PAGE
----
35. It’s a shame that losing the 10th place to Sauber in Brazil proved decisive for all of their chances to keep going. I really wanted them to finish 10th in the constructors instead, and for most of the season, they were on target to achieve that only to lose it too close to the end of the season to re-take it anymore. The irony though is that the driver who saved Sauber from the possibility of a similar fate was the one who was shown the door and had to vacate the other seat for Wehrlein.

  36. Michael (@freelittlebirds)
    27th January 2017, 22:55

    F1 is a great sport for any team to join – so much money to be won on a minimal investment. Barriers to entry are minimal and ROI is the highest. Not to mention, the SWAN factor (sleep well at night) …

    Plus, you can really excel at it – just look at what McLaren, Honda, and Alonso have accomplished over the past few years… All newcomers to the sport and what a fantastic entry that was, right?

    The 1st thing Liberty needs to do is salvage Manor cause they will not see another team for the next 10 years…

    1. funny thing is, people think it will change because someone different is managing it.

      its kind of ironic, to watch a whole bunch of people who believe in ‘rules’ and ‘class’ commiserating over the legacy of a system which abhors competition.

      maybe one day people will realize that they are also responsible, and that going along to get along really only ends up one way :) Diversity wins, and diversity does not exist with in F1, just the same old archaic culture that continues to fester within Europe, to this day, from the ground up to the highest offices in the ‘lands’. Sad but true. Don’t be sad Manor lost it, Manor was never meant to be, Manor was always a half hearted commitment to trying to cover up what really ails a system that exploits ignorance of reality.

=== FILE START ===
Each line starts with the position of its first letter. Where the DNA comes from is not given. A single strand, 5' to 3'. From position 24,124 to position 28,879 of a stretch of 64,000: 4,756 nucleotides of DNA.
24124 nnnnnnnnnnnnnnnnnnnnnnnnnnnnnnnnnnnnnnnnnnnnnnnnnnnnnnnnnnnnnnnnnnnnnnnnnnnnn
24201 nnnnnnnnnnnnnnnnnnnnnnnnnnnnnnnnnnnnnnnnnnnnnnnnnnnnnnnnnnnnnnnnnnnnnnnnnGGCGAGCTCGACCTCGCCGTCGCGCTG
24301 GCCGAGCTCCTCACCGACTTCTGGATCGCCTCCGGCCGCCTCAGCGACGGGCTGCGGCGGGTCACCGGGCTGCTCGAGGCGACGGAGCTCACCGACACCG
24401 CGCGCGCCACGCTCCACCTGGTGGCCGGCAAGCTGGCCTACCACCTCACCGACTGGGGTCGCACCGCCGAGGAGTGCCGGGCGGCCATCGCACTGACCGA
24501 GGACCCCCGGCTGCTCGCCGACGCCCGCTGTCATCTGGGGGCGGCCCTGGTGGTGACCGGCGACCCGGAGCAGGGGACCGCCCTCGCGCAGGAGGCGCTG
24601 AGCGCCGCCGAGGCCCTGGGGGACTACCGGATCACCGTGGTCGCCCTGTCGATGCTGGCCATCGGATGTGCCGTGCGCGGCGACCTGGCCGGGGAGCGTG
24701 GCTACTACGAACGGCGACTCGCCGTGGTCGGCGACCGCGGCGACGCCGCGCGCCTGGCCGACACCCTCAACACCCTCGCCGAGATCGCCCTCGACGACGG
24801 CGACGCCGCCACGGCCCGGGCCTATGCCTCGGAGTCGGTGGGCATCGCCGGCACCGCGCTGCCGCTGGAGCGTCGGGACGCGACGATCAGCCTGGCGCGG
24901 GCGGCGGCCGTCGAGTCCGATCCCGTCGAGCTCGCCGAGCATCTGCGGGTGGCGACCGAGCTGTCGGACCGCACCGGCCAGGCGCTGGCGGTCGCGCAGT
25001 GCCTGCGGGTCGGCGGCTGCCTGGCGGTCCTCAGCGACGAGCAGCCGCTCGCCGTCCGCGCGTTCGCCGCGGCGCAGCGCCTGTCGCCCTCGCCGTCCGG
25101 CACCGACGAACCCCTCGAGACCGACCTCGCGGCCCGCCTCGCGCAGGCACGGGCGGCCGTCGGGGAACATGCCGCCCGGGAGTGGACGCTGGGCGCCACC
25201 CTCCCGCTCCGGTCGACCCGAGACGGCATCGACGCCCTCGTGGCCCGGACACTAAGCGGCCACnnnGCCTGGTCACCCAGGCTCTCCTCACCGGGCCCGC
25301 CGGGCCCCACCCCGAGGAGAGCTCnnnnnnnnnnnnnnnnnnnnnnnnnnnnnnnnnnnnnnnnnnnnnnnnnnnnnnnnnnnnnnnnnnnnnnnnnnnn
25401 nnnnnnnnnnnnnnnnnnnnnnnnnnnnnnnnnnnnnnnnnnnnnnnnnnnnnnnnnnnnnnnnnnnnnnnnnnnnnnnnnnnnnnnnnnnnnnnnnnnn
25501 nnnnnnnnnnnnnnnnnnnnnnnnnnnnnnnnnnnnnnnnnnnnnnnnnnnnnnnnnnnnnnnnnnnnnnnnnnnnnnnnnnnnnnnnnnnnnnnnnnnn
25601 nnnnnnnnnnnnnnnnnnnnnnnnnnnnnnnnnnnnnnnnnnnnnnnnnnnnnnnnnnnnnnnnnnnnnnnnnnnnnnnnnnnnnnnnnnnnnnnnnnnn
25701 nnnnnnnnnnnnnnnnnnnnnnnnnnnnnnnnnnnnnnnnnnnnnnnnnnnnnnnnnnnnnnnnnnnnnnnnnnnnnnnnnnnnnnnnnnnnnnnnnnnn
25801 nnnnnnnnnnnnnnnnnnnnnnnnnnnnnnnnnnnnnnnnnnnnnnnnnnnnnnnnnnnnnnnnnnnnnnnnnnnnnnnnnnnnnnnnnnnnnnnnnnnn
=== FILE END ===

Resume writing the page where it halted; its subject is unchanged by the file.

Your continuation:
37. I find it ironic that Manor Racing should collapse after the season where they looked like they properly belonged in F1. 2014 was more successful in terms of points scored and championship ranking but it was 2016 when they finally became competitive enough to fight with some established constructors like Renault and Sauber.

    It is a miracle that they lasted 7 years when you consider that they entered the sport under the conditions of a budget cap which never materialised. I will greatly miss their presence on the grid this coming season.